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By studying the bones of the smaller toes (as opposed to the big toe), it was observed that their thickness decreased approximately 40,000 to 26,000 years ago.
This led archaeologists to deduce that wearing shoes resulted in less bone growth, resulting in shorter, thinner toes.
The design of shoes has varied enormously through time and from culture to culture, with appearance originally being tied to function.
Additionally, fashion has often dictated many design elements, such as whether shoes have very high heels or flat ones.
Many moccasins were also decorated with various beads and other adornments.
Moccasins were not designed to be waterproof, and in wet weather and warm summer months, most Native Americans went barefoot.
making it the oldest article of clothing discovered in Scandinavia.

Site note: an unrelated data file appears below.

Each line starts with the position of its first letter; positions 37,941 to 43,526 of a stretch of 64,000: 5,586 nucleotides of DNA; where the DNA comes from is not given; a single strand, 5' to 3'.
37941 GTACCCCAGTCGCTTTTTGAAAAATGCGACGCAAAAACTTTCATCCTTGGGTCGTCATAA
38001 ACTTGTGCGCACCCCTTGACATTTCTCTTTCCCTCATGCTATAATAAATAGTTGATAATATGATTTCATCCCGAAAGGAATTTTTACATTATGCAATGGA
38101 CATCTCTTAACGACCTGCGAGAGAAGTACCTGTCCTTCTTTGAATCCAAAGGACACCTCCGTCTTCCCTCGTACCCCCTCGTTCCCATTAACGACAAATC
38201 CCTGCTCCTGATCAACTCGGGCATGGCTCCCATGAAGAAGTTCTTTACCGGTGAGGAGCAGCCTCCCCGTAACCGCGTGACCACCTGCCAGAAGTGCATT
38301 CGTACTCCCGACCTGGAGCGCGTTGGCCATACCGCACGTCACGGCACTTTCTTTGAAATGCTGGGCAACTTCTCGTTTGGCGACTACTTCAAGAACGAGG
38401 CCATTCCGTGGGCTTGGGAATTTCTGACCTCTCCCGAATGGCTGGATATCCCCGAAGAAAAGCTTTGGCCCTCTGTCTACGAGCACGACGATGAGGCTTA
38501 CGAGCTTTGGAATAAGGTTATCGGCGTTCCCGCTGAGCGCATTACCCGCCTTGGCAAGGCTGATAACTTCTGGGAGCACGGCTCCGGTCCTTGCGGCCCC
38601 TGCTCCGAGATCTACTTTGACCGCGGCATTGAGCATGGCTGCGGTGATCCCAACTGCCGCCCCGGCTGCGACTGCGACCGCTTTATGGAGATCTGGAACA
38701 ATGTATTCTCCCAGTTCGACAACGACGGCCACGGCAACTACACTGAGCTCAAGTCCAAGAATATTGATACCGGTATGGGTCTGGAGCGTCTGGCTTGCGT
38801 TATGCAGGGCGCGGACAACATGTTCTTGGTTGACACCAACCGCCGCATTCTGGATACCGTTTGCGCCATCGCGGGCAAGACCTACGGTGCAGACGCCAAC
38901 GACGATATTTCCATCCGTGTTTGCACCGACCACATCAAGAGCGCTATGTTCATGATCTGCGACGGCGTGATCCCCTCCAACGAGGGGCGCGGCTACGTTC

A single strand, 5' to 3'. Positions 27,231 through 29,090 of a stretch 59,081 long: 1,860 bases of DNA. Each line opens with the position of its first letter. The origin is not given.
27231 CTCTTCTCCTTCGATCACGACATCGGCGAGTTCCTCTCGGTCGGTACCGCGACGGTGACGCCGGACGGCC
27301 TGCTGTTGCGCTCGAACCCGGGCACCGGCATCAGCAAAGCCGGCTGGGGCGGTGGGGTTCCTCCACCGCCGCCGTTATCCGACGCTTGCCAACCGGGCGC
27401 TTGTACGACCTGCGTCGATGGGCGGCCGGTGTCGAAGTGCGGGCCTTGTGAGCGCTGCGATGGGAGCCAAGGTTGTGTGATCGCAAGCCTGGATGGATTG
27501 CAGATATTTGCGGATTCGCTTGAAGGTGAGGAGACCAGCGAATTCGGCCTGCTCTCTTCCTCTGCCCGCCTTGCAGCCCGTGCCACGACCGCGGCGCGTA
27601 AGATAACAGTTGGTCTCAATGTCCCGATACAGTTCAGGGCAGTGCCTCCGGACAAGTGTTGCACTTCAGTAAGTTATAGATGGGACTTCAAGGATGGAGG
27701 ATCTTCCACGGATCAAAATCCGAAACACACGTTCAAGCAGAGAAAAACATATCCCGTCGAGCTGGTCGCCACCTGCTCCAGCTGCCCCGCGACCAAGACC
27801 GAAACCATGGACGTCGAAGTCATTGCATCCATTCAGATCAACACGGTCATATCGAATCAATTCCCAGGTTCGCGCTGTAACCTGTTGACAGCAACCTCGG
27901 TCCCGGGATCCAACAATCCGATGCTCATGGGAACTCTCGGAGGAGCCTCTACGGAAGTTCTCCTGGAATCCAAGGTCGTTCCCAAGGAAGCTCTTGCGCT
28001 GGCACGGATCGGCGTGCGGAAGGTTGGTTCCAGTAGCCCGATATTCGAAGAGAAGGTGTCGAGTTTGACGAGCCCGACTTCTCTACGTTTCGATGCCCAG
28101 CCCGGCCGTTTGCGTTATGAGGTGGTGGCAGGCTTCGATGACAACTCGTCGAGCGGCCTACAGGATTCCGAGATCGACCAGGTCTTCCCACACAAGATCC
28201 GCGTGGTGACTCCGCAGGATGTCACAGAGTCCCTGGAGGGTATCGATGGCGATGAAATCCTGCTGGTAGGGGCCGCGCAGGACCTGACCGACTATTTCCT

It is thought that shoes may have been used long before this, but because the materials used were highly perishable, it is difficult to find evidence of the earliest footwear.
The Romans, who eventually conquered the Greeks and adopted many aspects of their culture, did not adopt the Greek perception of footwear and clothing.
Some shoes are worn as safety equipment, such as steel-soled boots which are required on construction sites.
The world's oldest leather shoe, made from a single piece of cowhide laced with a leather cord along seams at the front and back, was found in the Areni-1 cave complex in Armenia in 2008 and is believed to date to 3500 BC.
The shoe originated in the Catalonian region of Spain as early as the 13th century, and was commonly worn by peasants in the farming communities in the area.
Many medieval shoes were made using the turnshoe method of construction, in which the upper was turned flesh side out, and was lasted onto the sole and joined to the edge by a seam.
The ancient Greeks largely viewed footwear as self-indulgent, unaesthetic and unnecessary.